1) summarize the reading
2) List and describe three different types of evidence presented in the reading:
b) Expert testimony or quotation (use and identify one of these two types)
c) Statistics or numerical analysis (use and identify one of these two types)
For each, briefly discuss how the evidence supports the claim it is related to and critique the quality of the evidence as presented.
Protocols tie together diverse networks and govern communication between all computers on the internet. Grad students were given the responsibility by ARPA to develop protocols in 1969. These students worked over the internet on technical protocols, but began to establish informal protocols. Because these graduate students were working on something so import for the network, Steve Crocker wrote the first RFC to make collaboration on the internet easier. This meant that anyone could help develop the technical protocol. This RFC set the tone for the future of Internet culture, and started the process of defining the protocols that govern all data exchanges on the planet. There are now thousands of RFCs and they maintain that open, collaborative approach towards internet engineering that Crocker intended.
In 1979, SRI, parked in Zott’s beer garden, created PRNET. They sent the first packet data transmission across two networks using the new “internet” protocol. The discovery of transmission being sent across networks arose from an earlier project at the University of Hawaii in 1970. Abramson wanted to connect all seven campus together using radio, verses ARPANET. Abramson’s project lead to the development of the first packet radio network, which ARPANET latter used to build PRNET. Then ARPA began developing a way to connect networks via satellite. They initially used NORSAR’s satellite to connect to the University College London to ARPANET. Then in 1975, with the help of the UK post office, ARPA initiated SATNET. ARPA had successful built three functioning networks by the end on the 70s: ARPANET, PRNET, and SATNET. Following the development of these three networks, PUPs was created to share information that was controlled by the computers/devices, rather than the connecting infrastructure (IMPs). Then TCP was developed to connect different devices on different networks in a “dumb” way, utilizing the host rather than an IMP. Then IP was created to handle internetwork connections between networks. Cerf tested internetworking using TCP and IP, and it worked great.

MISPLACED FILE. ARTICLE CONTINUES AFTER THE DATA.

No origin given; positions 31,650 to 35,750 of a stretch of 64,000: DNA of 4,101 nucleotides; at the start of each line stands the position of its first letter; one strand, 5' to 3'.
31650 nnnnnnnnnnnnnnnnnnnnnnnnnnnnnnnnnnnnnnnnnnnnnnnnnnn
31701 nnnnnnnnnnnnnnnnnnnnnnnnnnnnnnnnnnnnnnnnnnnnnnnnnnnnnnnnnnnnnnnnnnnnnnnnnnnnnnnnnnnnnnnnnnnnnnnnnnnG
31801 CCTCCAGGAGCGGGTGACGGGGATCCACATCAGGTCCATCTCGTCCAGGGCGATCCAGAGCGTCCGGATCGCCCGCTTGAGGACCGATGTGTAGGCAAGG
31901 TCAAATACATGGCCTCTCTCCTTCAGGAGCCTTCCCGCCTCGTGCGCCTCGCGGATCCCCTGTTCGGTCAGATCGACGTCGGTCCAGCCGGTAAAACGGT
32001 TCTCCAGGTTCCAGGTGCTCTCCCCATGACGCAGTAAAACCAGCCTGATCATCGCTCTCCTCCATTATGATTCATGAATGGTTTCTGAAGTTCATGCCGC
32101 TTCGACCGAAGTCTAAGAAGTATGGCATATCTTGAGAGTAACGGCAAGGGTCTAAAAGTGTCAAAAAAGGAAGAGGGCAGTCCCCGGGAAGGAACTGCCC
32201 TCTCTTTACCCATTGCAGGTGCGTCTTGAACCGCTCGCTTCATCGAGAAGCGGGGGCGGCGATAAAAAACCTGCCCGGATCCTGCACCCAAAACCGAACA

After a long time, telephone companies finally saw the potential of digital packet-switched networks. AT&T still wanted to maintain control over their network so they developed their own protocol, x.25. Many other protocols were developed as well. TCP/IP’s interest was in public data networks, rather than the specific approach that the telephone companies took. Because TCP/IP was more general it would maintain its high rank among the protocols of that time.
Examples of Evidence:
Expert Testimony – “’I had to work in a bathroom so as not to disturb the friends I was staying with, who were all asleep” (Crocker, pg 32).